RULES
Our Experts Explain: Sergio's TIO Adventure October 5, 2017 | Far Hills, N.J. By Daniela Lendl, USGA

Sergio Garcia encountered an interesting situation regarding the Rules of Golf and TIOs in last month's BMW Championship. (USGA/Jeff Haynes)

While one of the guiding principles of the game of golf is to play your ball as it lies, some necessary exceptions must be taken into consideration when applying the Rules. One of these exceptions occurs when temporary obstructions are installed on a golf course.

Under the Rules of Golf, the Committee should identify the temporary obstructions through use of a Local Rule. While this Local Rule may seem irregular, its implementation has increased on professional tours due to the expansion of tournament infrastructures. An example of this was displayed in September during the PGA Tour’s BMW Championship.

A temporary immovable obstruction (TIO) is a non-permanent artificial object that is often erected in conjunction with a competition and is fixed or not readily movable. TIOs are most common at professional events in the form of tents, scoreboards, grandstands, television towers and lavatories.

As is the case with movable and immovable obstructions, the Rules offer relief when you face interference from a temporary immovable obstruction. Interference by a TIO occurs when (a) your ball lies in front of and so close to the TIO that the TIO interferes with your stance or the area of your intended swing, or (b) your ball lies in, on, under or behind the TIO so that any part of the TIO intervenes directly between your ball and the hole and is on your line of play. Additionally, there is a one club-length buffer zone on each side of your line of play. If your ball lies in this buffer zone, interference also exists.

Sergio Garcia encountered a situation in the BMW Championship in which he faced interference from a TIO while his ball lay in a lateral water hazard. His second stroke on the par-5 18th hole at Conway Farms Golf Club came to rest between rocks inside the hazard. It was determined that interference existed with a TIO (grandstands) and, therefore, Garcia was granted free relief under the Local Rule, as prescribed below.

If interference exists, you may obtain free relief from the TIO, including a TIO that is out of bounds. When your ball lies through the green, the point on the course nearest to where your ball lies must meet the following criteria:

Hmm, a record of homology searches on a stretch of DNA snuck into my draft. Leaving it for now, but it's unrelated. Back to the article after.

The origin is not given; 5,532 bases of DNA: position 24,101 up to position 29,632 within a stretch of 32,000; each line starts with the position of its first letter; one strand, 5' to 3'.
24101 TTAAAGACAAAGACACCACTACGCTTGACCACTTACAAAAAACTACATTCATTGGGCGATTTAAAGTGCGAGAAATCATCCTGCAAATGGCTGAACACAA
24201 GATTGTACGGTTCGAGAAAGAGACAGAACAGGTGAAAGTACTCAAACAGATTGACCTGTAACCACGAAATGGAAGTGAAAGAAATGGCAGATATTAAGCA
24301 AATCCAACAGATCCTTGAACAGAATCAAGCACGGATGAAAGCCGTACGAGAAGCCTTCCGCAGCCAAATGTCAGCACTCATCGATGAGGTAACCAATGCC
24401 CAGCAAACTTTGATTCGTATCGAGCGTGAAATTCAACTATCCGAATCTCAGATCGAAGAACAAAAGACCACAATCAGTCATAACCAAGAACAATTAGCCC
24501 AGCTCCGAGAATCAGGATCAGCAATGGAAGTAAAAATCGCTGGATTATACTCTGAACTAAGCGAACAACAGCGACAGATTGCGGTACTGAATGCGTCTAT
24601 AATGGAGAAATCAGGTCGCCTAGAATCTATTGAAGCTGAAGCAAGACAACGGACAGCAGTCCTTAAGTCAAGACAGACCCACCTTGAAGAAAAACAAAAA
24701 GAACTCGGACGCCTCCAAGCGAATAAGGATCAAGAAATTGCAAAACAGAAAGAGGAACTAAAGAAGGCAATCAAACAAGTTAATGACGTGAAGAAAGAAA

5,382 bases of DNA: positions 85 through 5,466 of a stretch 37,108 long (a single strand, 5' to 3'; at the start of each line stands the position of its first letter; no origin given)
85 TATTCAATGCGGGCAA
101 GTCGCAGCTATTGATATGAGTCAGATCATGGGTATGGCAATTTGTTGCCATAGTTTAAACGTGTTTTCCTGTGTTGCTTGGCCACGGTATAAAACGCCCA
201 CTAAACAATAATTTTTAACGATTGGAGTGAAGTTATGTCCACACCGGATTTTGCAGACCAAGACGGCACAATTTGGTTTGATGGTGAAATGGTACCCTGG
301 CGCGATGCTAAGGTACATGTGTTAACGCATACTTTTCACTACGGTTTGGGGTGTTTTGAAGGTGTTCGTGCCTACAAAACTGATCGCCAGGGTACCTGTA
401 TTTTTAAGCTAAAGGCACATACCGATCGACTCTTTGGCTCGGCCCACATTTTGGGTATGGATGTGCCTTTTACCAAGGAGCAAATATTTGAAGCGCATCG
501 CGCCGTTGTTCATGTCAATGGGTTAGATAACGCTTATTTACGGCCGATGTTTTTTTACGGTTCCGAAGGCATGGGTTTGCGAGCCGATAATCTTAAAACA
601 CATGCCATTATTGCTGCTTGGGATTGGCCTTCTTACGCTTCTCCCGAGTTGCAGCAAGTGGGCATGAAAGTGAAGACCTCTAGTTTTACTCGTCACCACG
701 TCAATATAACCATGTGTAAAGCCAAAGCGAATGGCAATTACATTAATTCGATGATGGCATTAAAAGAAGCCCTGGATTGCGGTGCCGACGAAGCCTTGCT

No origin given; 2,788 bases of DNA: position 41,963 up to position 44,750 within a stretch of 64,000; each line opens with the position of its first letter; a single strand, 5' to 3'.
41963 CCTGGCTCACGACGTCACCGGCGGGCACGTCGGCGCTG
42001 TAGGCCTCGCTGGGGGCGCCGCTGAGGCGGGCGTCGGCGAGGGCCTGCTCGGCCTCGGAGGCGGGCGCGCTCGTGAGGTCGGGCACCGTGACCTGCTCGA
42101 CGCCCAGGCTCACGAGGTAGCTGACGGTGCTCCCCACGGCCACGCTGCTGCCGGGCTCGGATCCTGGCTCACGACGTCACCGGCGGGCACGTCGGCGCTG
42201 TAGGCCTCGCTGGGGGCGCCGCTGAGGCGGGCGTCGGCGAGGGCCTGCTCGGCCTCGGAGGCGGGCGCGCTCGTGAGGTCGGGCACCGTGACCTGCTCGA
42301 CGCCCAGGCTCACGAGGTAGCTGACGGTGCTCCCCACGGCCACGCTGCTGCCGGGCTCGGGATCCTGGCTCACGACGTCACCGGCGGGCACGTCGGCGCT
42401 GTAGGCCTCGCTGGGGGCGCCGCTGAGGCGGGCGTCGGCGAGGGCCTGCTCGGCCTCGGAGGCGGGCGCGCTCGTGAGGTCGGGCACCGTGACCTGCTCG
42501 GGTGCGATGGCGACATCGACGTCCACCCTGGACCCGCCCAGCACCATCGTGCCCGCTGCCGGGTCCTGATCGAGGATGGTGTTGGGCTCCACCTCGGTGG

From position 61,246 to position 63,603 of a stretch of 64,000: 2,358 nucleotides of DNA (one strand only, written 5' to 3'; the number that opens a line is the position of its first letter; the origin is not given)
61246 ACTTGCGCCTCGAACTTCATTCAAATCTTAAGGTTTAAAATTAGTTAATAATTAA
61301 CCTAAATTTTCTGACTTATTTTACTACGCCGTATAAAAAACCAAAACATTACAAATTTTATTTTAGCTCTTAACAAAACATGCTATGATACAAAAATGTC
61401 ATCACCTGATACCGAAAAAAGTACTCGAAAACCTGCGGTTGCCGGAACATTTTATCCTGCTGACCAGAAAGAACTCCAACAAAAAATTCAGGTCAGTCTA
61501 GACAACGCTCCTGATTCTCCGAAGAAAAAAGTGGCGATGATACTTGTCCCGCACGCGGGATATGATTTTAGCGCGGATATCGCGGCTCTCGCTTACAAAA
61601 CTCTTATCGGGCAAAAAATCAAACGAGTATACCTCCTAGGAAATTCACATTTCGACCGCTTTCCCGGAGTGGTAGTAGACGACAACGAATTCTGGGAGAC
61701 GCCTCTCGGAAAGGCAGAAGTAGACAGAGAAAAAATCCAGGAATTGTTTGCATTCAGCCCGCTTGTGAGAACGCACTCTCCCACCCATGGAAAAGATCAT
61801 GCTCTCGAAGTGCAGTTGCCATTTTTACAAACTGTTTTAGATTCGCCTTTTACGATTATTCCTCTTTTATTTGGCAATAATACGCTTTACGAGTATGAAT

(a) It must not be nearer the hole,

(b) it must avoid interference and

(c) it must not be in a hazard or on a putting green.

You must lift your ball and drop it, without penalty, within one club-length of the point determined above on a part of the course that fulfills (a), (b) and (c).

Unlike most relief procedures, this Local Rule also provides relief from a TIO when your ball lies in a hazard. In this situation, you have two options when electing to take relief. In the process of taking relief, you must lift and drop your ball either:

(i)             Inside the hazard without penalty, or

(ii)            under penalty of one stroke outside of the hazard.

Garcia opted to drop his ball within the hazard and play his third stroke from atop a rock. He then was granted free relief in the more traditional sense after his third stroke came to rest right in front of another grandstand. He got up and down from there for an adventurous par.

Taking free relief while your ball lies in a hazard is rarely seen, but is covered by the Rules of Golf. TIO interference is commonly seen during professional events, but usually not when a ball lies in a hazard. While this Local Rule may not be one that the everyday golfer is familiar with, those playing at the professional level have grown accustomed to its use.

Daniela Lendl is a Rules of Golf Associate for the USGA. Email her at dlendl@usga.org.

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